Attitude Adjustments, Childhood Innocence, Commercialism, Holiday Spirit, Holidays, Innocence, Materialism, Season's Greetings, Thankfulness, Togetherness, Uncategorized

Stop With the Commercialism!

Well, I noticed it happening about a month ago……that dreaded event that sends many people on both sides of the debate into a frenzy…..some even getting hysterical and violent.  Yes, I’m talking about the Christmas decorations in stores……BEFORE Halloween or Thanksgiving! Enough, already!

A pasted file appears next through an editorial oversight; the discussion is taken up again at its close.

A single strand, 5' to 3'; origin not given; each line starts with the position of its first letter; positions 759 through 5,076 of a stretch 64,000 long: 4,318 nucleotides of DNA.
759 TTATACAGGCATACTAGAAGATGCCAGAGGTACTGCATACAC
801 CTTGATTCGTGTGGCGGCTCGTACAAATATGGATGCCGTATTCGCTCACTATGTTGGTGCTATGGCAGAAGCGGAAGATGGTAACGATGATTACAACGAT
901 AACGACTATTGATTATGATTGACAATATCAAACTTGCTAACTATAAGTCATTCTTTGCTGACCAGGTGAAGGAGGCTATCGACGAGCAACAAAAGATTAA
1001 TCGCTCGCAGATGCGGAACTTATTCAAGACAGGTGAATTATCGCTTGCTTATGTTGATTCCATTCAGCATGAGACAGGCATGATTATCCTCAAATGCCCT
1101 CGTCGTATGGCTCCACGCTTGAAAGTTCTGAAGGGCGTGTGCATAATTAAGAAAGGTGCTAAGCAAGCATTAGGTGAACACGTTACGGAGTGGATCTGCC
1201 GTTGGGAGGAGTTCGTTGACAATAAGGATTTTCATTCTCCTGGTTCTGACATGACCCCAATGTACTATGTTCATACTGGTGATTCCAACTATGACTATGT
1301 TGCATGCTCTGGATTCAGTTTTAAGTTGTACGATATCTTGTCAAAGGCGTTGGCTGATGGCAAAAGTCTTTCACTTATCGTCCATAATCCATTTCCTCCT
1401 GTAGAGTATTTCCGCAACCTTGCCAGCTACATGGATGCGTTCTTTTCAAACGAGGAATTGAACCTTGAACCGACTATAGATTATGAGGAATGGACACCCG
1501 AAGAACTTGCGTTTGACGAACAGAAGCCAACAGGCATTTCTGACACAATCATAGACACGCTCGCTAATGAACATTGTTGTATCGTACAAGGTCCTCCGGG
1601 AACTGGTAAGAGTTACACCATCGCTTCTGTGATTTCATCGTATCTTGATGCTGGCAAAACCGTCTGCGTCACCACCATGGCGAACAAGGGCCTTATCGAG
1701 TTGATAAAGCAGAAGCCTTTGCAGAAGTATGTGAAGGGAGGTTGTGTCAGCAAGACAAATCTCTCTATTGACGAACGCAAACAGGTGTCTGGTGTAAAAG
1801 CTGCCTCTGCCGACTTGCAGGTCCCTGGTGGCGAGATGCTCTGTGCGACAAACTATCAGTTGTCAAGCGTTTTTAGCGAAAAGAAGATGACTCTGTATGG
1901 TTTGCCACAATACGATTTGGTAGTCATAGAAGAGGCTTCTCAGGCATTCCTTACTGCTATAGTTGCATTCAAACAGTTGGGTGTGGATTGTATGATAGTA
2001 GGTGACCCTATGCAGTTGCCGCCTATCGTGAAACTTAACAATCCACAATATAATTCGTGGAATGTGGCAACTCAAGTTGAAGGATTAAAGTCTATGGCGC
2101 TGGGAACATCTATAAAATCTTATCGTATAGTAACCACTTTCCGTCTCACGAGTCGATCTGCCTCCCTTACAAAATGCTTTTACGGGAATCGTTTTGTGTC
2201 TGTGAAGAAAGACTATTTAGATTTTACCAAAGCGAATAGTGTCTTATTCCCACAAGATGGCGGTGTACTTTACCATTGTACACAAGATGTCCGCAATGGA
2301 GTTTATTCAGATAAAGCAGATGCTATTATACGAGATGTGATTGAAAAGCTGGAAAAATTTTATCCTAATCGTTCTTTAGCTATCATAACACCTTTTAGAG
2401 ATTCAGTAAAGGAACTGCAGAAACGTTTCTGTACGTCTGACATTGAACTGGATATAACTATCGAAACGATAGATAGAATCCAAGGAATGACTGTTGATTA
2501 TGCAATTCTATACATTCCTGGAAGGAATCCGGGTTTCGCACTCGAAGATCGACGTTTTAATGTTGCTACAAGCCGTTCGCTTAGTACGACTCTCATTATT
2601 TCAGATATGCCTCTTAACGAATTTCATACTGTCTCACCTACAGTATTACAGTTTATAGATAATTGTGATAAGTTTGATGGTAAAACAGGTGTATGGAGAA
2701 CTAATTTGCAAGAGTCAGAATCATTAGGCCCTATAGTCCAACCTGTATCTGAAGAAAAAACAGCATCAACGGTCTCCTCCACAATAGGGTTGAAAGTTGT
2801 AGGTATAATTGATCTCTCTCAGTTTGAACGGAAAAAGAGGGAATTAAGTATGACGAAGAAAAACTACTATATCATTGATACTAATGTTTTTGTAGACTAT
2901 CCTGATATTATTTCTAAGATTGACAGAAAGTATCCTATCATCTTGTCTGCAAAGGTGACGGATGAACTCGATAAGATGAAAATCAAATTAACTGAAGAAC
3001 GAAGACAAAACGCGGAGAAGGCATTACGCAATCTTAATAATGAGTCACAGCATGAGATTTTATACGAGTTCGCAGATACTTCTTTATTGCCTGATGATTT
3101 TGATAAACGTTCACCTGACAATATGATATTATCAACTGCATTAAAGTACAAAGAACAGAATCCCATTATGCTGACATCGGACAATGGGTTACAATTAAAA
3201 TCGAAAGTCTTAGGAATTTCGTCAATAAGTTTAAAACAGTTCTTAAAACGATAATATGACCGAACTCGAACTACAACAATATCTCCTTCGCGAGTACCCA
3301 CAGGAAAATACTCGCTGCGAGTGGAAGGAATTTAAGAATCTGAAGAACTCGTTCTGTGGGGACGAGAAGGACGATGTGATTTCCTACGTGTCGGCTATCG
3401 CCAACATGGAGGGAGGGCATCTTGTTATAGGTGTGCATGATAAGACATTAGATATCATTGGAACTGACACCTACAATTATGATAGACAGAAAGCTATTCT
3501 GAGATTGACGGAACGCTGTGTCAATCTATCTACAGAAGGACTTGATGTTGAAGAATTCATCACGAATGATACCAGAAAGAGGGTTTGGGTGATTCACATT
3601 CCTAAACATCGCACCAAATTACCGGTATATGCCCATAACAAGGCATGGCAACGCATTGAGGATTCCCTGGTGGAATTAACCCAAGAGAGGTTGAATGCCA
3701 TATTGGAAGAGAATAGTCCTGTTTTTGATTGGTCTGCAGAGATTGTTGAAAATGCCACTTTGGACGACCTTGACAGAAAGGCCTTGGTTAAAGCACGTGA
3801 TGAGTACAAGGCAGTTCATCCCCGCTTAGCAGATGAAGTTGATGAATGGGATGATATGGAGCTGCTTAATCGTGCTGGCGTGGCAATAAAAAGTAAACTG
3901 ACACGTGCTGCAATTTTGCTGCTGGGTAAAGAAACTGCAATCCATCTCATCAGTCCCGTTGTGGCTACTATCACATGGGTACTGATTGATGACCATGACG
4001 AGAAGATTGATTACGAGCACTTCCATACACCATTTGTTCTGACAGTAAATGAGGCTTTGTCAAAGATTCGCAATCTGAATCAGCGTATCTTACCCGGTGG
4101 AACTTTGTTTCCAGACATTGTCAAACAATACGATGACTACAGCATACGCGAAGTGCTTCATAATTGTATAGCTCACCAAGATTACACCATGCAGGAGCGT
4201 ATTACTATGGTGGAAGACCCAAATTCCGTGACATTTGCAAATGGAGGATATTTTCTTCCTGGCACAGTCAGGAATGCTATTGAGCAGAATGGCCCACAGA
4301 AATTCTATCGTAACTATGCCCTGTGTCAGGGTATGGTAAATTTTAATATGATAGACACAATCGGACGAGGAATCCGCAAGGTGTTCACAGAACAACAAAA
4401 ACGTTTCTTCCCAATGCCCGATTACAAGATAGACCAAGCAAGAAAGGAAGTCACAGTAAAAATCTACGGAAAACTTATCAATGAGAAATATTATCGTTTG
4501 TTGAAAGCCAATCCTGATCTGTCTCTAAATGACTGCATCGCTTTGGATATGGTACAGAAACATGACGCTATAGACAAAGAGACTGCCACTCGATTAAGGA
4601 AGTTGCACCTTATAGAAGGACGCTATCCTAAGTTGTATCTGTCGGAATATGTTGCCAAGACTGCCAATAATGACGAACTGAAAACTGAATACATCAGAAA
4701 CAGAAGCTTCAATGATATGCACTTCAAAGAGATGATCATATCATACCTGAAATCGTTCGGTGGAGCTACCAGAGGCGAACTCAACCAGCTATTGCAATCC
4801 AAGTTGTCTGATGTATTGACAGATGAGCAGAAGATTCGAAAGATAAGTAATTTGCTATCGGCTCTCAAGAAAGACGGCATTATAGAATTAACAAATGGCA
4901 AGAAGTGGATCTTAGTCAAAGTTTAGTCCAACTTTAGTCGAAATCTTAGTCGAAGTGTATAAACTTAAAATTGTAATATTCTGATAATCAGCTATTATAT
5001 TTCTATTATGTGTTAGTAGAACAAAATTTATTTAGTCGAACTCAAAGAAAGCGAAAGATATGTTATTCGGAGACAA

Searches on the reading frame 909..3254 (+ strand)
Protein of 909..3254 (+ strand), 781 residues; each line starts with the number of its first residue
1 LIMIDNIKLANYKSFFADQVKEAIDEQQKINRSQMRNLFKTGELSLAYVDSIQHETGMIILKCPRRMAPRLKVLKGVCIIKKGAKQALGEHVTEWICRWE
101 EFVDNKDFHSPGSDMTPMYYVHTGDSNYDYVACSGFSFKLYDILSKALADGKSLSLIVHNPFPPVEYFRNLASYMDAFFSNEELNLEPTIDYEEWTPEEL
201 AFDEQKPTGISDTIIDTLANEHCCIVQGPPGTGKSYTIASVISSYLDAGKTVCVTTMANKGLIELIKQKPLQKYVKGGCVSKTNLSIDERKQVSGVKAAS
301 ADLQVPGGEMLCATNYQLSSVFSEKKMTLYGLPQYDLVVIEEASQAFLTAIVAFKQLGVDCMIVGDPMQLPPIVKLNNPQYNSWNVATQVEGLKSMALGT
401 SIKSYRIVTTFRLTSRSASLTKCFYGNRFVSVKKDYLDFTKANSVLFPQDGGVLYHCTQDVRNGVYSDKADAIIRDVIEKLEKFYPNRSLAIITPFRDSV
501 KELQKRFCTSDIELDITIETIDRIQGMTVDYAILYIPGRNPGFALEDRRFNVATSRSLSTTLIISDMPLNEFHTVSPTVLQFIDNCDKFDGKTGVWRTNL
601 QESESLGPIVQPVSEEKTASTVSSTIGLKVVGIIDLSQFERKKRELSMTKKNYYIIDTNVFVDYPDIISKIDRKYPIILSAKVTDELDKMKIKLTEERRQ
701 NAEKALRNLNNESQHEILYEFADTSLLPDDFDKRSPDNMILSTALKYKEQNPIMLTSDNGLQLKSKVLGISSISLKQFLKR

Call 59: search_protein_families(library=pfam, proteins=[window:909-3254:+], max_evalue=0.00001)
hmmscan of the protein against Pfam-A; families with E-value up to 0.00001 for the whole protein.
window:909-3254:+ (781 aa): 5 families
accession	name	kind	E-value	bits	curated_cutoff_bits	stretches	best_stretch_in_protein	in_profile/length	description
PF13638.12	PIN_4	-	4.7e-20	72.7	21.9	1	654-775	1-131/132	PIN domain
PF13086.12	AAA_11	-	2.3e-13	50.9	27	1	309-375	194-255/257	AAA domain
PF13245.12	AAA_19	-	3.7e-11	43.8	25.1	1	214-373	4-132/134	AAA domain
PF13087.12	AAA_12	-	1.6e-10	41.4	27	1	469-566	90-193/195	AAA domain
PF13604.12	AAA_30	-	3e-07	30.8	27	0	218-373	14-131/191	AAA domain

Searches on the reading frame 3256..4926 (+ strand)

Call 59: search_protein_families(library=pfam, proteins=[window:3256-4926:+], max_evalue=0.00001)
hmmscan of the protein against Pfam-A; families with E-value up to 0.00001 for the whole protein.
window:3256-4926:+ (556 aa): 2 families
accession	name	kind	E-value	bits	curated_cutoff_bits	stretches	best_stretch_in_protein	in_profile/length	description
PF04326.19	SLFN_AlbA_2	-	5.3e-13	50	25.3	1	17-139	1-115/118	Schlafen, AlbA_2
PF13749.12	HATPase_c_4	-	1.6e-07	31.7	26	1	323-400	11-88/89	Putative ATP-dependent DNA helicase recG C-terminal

Don’t get me wrong.  I LOVE Christmas, and the spirit of Christmas.  My mother loved that time of year, and made sure to instill the spirit of giving and spending time with family into my sisters and me.  She never once told us that Santa wasn’t real, and I have never once said that to my children or anyone else.  Santa, or the spirit of St. Nicholas and giving, IS real. Without turning this into a religious debate, or theme, the Christmas SPIRIT is about love, family, friends, food, giving and sharing, time to be together, etc.  Christians celebrate the birth of Christ, but I have friends and family who are not religious, or follow a different religion. They can still celebrate this season because they appreciate that spirit. Yet, when we have the commercialism of the season thrust in our faces well before the season is upon us, it does make some of us want to boycott.